A Joke | Teen Ink

A Joke MAG

December 5, 2008
By VandaNoon PLATINUM, West Pittston, Pennsylvania
VandaNoon PLATINUM, West Pittston, Pennsylvania
42 articles 0 photos 32 comments

Favorite Quote:
what i can remember
is a lot like water
trickling down a page
of the most beautiful colors
-Marie Digby 'Unfold'


Statistics blanket the Internet about eating disorders, dieting, and desires to be skinny. According to the National Eating Disorders Association, 81 percent of 10-year-olds are afraid of becoming fat. Forty-two percent of first- to third-grade girls want to be thinner. Twenty-five percent of American men and 45 percent of women are trying to lose weight on any given day. Americans spend over $40 billion on dieting and diet-related products each year. Diets used to be the exception to the rule, but it seems lately they have become the rule.

One day, I almost became one of those statistics. I was talking with a few boys in my class. I gave the conversation only half a mind, as they veered off about bands and movies. When they mentioned sumo wrestlers, I glanced at the clock to see how much longer class would be, but then I paid attention again. One of the boys felt my eyes on him and blurted, “You look like you could be obese when you grow up!”

Hmm … lunch is in a little while … I wonder what we’ll do in math class … obese?! My brain sputtered from its train of thought, and my mouth dropped open. I muttered an indignant “What?” and he had the gall to repeat himself. I cussed at him, not caring that the teacher was only a few feet away. His friends called him a moron and told me to ignore him as he laughed at the shock on my face. I tried to transform my expression into that of a good sport. Someone with thick skin. But inside, a little piece of my confidence crumbled and died.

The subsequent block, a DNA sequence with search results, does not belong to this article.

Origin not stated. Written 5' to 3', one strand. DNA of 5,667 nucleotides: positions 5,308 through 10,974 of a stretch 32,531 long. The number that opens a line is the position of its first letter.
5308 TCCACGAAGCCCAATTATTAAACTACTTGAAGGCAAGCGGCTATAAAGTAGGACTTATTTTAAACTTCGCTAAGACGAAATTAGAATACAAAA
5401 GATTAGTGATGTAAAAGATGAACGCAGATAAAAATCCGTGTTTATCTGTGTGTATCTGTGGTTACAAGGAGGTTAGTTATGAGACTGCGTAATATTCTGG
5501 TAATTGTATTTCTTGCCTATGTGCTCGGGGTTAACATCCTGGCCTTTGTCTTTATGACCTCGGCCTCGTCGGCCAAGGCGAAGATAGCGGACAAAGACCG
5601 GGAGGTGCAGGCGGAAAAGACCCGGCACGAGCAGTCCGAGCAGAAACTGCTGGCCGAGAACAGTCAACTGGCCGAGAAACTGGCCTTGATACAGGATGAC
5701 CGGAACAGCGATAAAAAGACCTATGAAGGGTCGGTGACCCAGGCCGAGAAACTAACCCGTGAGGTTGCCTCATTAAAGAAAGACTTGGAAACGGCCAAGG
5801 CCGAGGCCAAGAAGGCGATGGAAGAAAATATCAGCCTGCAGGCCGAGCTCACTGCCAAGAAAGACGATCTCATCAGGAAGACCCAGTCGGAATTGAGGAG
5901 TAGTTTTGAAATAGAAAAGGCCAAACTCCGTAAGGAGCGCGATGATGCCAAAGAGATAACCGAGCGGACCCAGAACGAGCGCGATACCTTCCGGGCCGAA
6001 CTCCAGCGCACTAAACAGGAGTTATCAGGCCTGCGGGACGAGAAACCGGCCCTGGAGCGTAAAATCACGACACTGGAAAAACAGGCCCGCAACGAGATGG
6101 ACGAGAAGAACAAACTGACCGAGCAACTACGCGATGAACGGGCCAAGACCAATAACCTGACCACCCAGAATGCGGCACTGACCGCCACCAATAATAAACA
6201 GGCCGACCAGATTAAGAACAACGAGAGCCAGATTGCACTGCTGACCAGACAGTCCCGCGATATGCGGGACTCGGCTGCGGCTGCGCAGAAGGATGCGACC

In the United States, as many as 10 million females and a million males are battling an eating disorder. There are many generalizations associated with those who suffer from eating disorders. We think of the cheerleading captain who looks like she weighs less than 100 pounds, despite being tall. We think of the skinny perfectionist who picks at a salad every lunch. The boy on the wrestling team who is dropping weight classes at a ridiculous rate also comes to mind. But at that instant, I understood that it’s not always the popular ones or the athletes. It could be the girl who hates sports and has a brownie stashed away for lunch. For a moment, it could have been me.

What has our society become? Why is weight the greatest insult? Someone can call me a liar, a thief, or a horrible person, and I would brush it off, but when someone wants to cause real pain, they mention weight, and the conversation is over. When they want not only to stab, but to twist the knife, they sling the f-word – “fat” – around, and the conversation screeches to a halt. There’s no comeback, because weight is such a sensitive topic. As a society, we are at a point where many of us ­define ourselves by our weight.

In that moment, I was not a smart brunette who loved to write. I was an ugly girl who looked like she would be obese as an adult. I know that’s not true. I know the definition of me is so much deeper, but I can’t help wondering what that boy was thinking when he insulted me. He laughed, like it was a joke, but he said it with a sincerity that frightened me.

As I walked out of class that day, my mind raced to analyze his words. If I looked like I was going to be obese when I grew up, that meant I looked fat now. Fat. Fat. Fat. Am I fat?

For a split second, I considered throwing away my lunch. I debated trashing my snack and beginning a diet. The thought left my mind as quickly as it entered, but in that moment, I felt horrible. I felt ugly and fat. I felt like less, while this boy felt like more. I believed I would be a better person if I was skinnier. I wanted to be skinny.

This moment of self-hatred could have lasted a lifetime and could have changed my life. Two paths stood in front of me. One was snarled with green vines wrapped around trees and undergrowth. The other was wide open with sun spilling in through the tree tops. I took a step back. The moment the soles of my shoes had touched that overgrown path, it would have been too late to go the other way.

That’s what eating disorders are. They are the vines that sneak up and grab you, and you only see them after it’s too late. I was lucky to see it in advance, but many don’t, and by the time they do, no freedom remains.